Faces on the tip of my tongue by Emmanuelle Pagano

 

 

 

 

 

 

 

 

 

 

 

 

 

 

 

 

 

 

 

Faces on the tip of my tongue by Emmanuelle Pagano

French fiction

Original title – Un renard à mains nues

Translators – Jennifer Higgins and Sophie Lewis

Source – review copy

I loved the first book from this writer when it was brought out by And other stories a few years ago Trysting was an unusual book with the detached nature of the voices with in the work. This is a collection of short stories in the french version there were 34 stories but the translator and Emmanuelle decide to trim this down to give the book more of a collective feel. The stories all, on the whole, have unnamed narrators and managed to capture that certain oddness of the countryside this case the french but many of these could easily be set in Rural areas in the Uk. As I show below I linked with a few stories.

I went to the lake every summer when I was alittle girl, I lived on an aec of beach nordered by wooden fences and a forest so thick that we didnt make dens in the trees but dug them in the undergrowth instead. My uncle had built a house on this strip of shore, then a hut for tools and the pedalo, and some wonky terraces where the landsloped down to the rippling water. Near the reeds, right up close to their rustling song and their birds nests, he hadmarked out a meadow where he went in search of sunshine .

My local lake was all the rage every summer.

So we have thirteen tales in this collection. It seems to want to capture the loneliness oddness and quirky nature of the French countryside. Here it opens with a narrator talking about a lake cycling to it this lake in the middle of the nowhere I was reminded of the lake well old quarry that was filled with water near where I grew up, then we meet the local loony as they say I was reminded of a chap the guy in the story had lost his family the guy  I used to pick up on my journey out for the day center he just appeared in the main street in Rothbury never saw his house he was a real country character disheveled and maybe out of pace with time he had a sad story in his past too. Then there was a story of someone that looked very like a grandmother this was another story I could relate to I have pictures of my own grandfather in his army day when he was a bit younger than me but I could see a lot of me and my dad in the picture. Then a cruel tale that I really connect with as we see women waiting at a bus stop she has a learning disability and was told by a cruel doctor that he wanted to marry her so she goes and waits for him.An interesting collection of stories. I connected with them.

The looney and the bright spark. It could be the title of a fairy tale, a bit like “Beauty and the beast”< a sad storywith quite a happy ending. The full title would be the roadside looney and the bright spark at the construction company, but that has less of a ring to it , for a sad story with a more or less a happy ending. My story is sad too, but it has a sad ending, very sad or rather it never ends its starts badly, very badly and nothing comes rightnothing is resolved.I don’t know where it starts.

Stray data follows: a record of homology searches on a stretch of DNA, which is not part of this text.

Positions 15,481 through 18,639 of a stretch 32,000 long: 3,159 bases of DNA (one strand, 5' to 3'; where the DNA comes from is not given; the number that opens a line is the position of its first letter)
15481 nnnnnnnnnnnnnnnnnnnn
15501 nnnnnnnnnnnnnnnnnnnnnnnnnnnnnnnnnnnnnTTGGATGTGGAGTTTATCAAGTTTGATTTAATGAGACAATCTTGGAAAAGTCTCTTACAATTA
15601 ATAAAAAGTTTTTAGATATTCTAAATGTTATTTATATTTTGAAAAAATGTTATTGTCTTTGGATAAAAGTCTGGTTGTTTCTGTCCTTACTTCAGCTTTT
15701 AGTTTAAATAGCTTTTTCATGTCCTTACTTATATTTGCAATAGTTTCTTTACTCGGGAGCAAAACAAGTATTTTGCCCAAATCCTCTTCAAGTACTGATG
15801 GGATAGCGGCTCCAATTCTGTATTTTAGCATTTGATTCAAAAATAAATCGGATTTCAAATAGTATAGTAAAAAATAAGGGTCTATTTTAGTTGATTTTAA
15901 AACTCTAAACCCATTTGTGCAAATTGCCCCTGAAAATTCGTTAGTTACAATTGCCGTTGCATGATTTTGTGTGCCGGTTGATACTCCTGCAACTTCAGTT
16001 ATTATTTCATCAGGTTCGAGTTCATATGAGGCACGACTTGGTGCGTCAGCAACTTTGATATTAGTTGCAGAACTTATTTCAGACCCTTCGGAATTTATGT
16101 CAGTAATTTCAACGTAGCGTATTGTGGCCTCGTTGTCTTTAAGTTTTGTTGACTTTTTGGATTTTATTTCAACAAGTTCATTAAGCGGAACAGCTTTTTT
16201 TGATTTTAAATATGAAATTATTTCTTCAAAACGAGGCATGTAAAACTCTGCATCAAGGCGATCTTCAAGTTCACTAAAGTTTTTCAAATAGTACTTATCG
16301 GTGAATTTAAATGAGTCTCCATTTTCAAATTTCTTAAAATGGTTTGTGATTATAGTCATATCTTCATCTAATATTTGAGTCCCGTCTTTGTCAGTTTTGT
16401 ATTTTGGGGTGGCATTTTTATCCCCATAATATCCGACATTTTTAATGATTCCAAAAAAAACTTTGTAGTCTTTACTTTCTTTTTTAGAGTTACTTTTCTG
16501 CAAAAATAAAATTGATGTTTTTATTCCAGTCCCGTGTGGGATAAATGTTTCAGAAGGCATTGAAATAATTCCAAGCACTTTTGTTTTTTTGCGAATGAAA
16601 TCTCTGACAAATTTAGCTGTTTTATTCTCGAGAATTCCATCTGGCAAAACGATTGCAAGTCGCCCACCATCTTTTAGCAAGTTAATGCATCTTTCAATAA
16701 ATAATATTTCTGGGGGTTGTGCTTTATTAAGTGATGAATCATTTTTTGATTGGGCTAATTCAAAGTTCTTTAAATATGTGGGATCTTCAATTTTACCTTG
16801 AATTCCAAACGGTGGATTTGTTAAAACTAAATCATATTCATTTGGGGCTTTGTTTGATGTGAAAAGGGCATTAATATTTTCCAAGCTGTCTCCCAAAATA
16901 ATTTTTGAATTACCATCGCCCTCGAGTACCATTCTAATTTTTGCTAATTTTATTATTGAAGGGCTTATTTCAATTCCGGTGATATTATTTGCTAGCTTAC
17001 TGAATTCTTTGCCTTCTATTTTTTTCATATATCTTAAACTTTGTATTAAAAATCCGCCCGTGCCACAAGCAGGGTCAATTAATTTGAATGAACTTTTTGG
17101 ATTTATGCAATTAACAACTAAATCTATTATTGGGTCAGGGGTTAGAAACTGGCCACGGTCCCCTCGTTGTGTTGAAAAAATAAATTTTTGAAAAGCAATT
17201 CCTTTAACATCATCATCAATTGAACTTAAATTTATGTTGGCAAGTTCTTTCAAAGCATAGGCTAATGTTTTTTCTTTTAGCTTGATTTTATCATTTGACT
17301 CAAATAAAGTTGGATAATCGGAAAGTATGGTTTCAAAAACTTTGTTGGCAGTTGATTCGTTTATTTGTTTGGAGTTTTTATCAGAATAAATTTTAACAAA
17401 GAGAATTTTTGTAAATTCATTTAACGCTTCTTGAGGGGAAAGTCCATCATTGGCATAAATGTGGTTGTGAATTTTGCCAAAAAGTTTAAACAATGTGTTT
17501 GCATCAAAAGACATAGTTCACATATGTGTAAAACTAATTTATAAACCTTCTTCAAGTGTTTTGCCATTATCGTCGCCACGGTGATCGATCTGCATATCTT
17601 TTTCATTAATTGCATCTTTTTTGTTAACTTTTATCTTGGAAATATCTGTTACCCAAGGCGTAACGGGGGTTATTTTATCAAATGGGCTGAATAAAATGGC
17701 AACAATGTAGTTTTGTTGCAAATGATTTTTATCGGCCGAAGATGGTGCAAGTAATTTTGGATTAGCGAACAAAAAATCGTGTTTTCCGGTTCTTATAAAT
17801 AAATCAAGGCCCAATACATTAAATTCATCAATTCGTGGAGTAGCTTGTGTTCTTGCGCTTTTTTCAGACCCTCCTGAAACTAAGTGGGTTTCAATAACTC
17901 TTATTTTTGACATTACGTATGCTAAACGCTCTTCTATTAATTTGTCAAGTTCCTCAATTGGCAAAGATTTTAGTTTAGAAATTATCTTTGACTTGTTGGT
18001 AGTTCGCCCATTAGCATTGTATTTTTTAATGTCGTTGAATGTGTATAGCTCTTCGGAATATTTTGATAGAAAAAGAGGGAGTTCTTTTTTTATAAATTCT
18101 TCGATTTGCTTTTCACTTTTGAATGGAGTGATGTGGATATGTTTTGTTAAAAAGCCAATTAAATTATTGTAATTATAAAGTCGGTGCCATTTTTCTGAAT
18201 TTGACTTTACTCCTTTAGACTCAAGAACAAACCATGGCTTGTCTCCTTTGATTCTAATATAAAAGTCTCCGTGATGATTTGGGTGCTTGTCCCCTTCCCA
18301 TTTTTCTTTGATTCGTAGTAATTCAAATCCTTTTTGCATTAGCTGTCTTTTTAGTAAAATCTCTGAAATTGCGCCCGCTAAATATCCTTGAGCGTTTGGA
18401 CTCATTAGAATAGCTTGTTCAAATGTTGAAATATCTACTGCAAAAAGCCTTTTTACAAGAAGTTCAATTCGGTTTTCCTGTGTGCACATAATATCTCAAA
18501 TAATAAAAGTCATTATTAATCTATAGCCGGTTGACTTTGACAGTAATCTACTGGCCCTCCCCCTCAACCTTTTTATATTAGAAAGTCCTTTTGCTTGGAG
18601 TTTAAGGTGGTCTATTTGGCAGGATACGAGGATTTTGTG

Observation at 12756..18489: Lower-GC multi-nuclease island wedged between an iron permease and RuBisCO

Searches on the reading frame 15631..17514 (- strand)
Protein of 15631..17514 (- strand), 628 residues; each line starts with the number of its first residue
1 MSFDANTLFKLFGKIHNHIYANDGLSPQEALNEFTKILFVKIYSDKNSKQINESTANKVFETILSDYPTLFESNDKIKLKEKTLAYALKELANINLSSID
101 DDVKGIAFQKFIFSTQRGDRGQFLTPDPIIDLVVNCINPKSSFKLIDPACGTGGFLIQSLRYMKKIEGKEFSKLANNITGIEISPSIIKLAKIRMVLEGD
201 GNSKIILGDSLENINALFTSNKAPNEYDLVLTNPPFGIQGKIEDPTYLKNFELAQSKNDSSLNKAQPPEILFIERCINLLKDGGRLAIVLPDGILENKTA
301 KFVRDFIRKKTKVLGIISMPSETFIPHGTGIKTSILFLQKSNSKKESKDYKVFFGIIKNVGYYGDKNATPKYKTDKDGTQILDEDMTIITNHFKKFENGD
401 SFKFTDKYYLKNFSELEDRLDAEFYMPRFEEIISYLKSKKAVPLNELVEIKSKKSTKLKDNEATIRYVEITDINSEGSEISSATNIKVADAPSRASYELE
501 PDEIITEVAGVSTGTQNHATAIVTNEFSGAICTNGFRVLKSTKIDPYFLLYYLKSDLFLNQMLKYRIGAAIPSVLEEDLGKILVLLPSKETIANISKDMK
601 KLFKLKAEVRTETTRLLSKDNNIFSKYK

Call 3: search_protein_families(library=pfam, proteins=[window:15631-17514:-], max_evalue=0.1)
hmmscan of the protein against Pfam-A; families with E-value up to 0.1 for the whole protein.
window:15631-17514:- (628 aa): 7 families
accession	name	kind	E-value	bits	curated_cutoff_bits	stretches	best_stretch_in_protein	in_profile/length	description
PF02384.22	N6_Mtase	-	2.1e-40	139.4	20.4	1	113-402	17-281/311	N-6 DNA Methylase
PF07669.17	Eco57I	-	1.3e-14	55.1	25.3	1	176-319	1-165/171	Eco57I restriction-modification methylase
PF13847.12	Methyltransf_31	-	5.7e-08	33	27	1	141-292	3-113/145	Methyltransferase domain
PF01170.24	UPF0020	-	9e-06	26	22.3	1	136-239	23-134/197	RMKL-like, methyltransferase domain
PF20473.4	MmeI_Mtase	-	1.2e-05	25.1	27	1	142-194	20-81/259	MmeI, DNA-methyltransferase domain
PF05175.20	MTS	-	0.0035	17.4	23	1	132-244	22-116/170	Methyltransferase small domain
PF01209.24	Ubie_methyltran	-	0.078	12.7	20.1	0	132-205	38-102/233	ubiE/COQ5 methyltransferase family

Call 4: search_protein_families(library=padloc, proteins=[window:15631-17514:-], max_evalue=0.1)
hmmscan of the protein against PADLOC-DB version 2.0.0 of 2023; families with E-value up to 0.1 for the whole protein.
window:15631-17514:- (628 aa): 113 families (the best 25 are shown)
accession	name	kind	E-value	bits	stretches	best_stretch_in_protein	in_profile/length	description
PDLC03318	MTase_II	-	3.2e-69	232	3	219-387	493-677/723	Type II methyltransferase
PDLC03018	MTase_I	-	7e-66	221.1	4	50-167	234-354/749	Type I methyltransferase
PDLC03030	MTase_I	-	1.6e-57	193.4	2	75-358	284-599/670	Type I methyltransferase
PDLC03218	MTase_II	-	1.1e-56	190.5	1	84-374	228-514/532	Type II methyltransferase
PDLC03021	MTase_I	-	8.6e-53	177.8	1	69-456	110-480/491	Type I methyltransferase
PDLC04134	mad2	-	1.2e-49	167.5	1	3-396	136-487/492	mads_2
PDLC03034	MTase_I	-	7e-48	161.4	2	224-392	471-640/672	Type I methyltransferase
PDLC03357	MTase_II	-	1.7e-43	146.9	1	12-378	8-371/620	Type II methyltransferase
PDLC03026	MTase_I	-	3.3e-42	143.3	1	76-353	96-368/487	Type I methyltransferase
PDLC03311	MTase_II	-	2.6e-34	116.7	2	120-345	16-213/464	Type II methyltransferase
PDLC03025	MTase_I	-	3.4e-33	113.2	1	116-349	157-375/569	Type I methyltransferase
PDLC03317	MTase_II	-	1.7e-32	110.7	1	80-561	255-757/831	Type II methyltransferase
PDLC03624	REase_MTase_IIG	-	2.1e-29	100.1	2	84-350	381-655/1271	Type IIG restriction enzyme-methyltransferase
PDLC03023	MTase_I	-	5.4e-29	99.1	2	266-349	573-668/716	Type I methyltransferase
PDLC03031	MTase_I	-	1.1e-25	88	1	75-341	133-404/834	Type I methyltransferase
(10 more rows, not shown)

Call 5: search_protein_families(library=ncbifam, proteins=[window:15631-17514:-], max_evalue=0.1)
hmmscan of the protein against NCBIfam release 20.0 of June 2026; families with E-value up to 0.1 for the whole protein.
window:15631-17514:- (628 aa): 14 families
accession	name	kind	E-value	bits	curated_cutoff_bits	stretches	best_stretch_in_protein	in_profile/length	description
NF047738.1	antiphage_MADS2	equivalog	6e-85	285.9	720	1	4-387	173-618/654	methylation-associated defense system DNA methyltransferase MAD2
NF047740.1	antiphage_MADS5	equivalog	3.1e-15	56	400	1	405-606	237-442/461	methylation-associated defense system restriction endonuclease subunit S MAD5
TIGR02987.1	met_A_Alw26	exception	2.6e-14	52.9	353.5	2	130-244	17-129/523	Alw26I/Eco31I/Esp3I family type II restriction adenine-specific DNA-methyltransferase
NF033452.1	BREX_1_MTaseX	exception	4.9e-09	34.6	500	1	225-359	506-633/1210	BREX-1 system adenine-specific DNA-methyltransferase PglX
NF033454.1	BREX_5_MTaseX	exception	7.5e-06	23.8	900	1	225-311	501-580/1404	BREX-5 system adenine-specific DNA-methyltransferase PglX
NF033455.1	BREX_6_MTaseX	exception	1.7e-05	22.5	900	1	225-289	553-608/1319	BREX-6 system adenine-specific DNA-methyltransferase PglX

The looney a man that lost everything waits for them to return in this anti fairy tale !

I was a huge fan of stones in a landslide an early Peirene book that caught a world well this is another world all be it darker and fun at times in that regard I was reminded of the works of fellow Fench writer Pascal Garnier who like some of these tales saw the darkly comic in the everyday and also rural France.. This collection was chosen by the writer and translators as they seem to link in well together from the original 34 stories which means the book fits Peirene two hour read which is about what it took me I had a quick read through and as I did I  make the slow connections which I do as a reader from time to time to my own life having lived in small towns villages in my youth it was easy to make the connection to rural places. Have you read this collection ? or Trysting by Emmanuelle ?

2 Comments (+add yours?)

  1. Lisa Hill
    Oct 07, 2019 @ 22:49:42

    Interesting. We tend to associate quirky folk with English villages, but maybe these rural places are a home for eccentricity all over the world.

    Reply

  2. Jd Pelz
    Oct 11, 2019 @ 14:11:29

    Thank you! What an interesting discovery. I have not read much contemporary French fiction. It’s difficult to find things like this in North America. Your blog is fantastic and I am going to be mining these selections for years. I can’t wait to dive in!

    Reply

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